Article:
An inclusive and informative summary of the freshman year of college in one word is pressure. The pressure to do well in classes, pressure to make friends, pressure to be having the time of your life, pressure of looking at your life as a quasi-adult. The adjustment is filled with pressures coming from so many different places that it can be very difficult to pinpoint the problem areas. As the effects of stress are constantly thrown around, it’s normal to hear students boasting of the two hours of sleep they got the night before, or the number of times they’ve cried already. The good thing about this is that since stress isn’t a new phenomenon, universities prepare for the inevitable by offering free counseling to their students.
People often avoid therapy because of the price tag, but now that it’s free with the price of tuition, there is no reason not to take advantage of it. Young people frequently downplay the stress and anxiety they are feeling because it seems like a common problem that doesn’t deserve any attention. The first few months of college however, can be a huge source of stress, and feeling overwhelmed can become an insurmountable obstacle to being in a good state of mind.
Another big part of the hesitation to go speak to someone is that there still exists a stigma behind counseling and therapy. I’ve always seen this stigma as the fact that counseling means accepting that you can’t handle something by yourself. During my time in highschool, I could feel my anxiety growing and evolving with me, and jumping into an entirely new environment with new people left me feeling intensely vulnerable. I booked an appointment with a counselor and although I can’t say it’s a life changing experience (yet), I can say that there was so much I realized I had to get off of my chest. Counselors are there to talk about anything from troubles sleeping to depression to homesickness to school anxiety, and just airing your worries and problems can make you feel so, so much lighter.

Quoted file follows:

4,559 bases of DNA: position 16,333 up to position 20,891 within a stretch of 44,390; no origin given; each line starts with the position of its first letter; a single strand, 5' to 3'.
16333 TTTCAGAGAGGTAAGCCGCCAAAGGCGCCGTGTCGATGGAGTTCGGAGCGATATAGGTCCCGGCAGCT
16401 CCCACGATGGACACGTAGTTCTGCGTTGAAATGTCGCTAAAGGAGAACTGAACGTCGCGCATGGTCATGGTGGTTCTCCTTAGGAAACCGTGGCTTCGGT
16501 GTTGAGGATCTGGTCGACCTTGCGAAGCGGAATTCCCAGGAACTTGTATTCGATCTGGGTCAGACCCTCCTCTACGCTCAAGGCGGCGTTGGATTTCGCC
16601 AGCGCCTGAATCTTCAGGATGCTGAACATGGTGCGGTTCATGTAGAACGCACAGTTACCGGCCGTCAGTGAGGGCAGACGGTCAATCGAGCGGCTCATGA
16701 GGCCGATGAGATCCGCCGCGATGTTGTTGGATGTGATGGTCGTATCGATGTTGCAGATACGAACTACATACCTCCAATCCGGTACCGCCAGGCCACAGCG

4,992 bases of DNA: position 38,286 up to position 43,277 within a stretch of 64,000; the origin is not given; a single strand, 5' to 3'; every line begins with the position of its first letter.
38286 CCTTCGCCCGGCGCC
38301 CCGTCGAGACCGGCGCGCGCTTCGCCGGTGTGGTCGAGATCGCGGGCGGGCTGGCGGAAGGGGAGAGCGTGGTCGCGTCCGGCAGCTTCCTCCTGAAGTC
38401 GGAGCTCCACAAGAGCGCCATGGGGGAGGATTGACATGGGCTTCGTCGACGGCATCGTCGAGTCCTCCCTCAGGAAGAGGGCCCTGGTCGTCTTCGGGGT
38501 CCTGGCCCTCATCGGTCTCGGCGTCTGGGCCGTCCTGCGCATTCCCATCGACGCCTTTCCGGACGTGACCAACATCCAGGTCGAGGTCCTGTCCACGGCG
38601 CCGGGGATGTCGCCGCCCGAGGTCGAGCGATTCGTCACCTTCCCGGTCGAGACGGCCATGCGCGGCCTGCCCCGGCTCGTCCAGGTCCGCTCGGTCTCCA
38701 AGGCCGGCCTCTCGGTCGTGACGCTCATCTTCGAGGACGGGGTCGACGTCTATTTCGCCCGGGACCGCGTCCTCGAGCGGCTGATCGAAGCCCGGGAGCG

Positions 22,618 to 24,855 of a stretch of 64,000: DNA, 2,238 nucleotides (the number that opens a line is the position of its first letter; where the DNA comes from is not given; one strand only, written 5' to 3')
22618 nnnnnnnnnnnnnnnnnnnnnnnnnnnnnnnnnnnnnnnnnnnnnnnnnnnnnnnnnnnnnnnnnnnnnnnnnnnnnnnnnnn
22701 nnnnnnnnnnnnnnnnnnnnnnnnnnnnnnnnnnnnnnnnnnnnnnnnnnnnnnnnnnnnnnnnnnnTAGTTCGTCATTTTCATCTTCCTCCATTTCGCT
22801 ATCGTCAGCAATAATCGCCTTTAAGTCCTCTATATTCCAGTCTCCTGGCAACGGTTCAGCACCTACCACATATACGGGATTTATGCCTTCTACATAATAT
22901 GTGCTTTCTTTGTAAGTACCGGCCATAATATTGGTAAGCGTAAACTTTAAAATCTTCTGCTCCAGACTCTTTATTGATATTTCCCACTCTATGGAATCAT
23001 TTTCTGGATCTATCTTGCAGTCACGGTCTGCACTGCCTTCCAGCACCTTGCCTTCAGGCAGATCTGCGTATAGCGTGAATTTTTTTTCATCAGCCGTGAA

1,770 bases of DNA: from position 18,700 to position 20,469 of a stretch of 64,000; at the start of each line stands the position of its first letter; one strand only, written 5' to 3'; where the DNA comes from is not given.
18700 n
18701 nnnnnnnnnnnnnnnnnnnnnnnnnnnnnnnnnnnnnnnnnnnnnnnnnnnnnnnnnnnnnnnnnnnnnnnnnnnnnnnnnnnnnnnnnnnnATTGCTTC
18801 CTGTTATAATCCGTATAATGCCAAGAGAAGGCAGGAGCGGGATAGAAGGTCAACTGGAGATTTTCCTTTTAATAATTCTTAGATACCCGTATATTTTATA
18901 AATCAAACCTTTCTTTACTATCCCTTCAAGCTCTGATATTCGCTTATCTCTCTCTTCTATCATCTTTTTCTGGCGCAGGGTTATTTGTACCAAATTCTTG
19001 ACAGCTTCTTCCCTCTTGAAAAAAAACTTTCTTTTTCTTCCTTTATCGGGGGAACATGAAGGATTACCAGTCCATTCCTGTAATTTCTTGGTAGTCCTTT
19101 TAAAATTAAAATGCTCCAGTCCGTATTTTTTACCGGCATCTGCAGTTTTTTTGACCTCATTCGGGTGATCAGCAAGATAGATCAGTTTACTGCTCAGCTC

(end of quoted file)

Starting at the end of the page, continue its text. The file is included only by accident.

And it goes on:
Though counseling may not be every person’s magic fix, it can be worth the time to try one or two sessions even if it just means you talk something out. It can and usually is really hard making that first step to talking with a counselor or therapist, but college may be one of the best times to make that step. The stresses can be overwhelming and the cost is (sort of) eliminated, so why don’t more students take advantage of this resource? All I can say is that the counseling offered on campus can help you understand where a lot of stress comes from and how to minimize or deal with it. Accepting help rather than suffering without guidance could be the difference in enjoying freshman year and living for the end of the semester.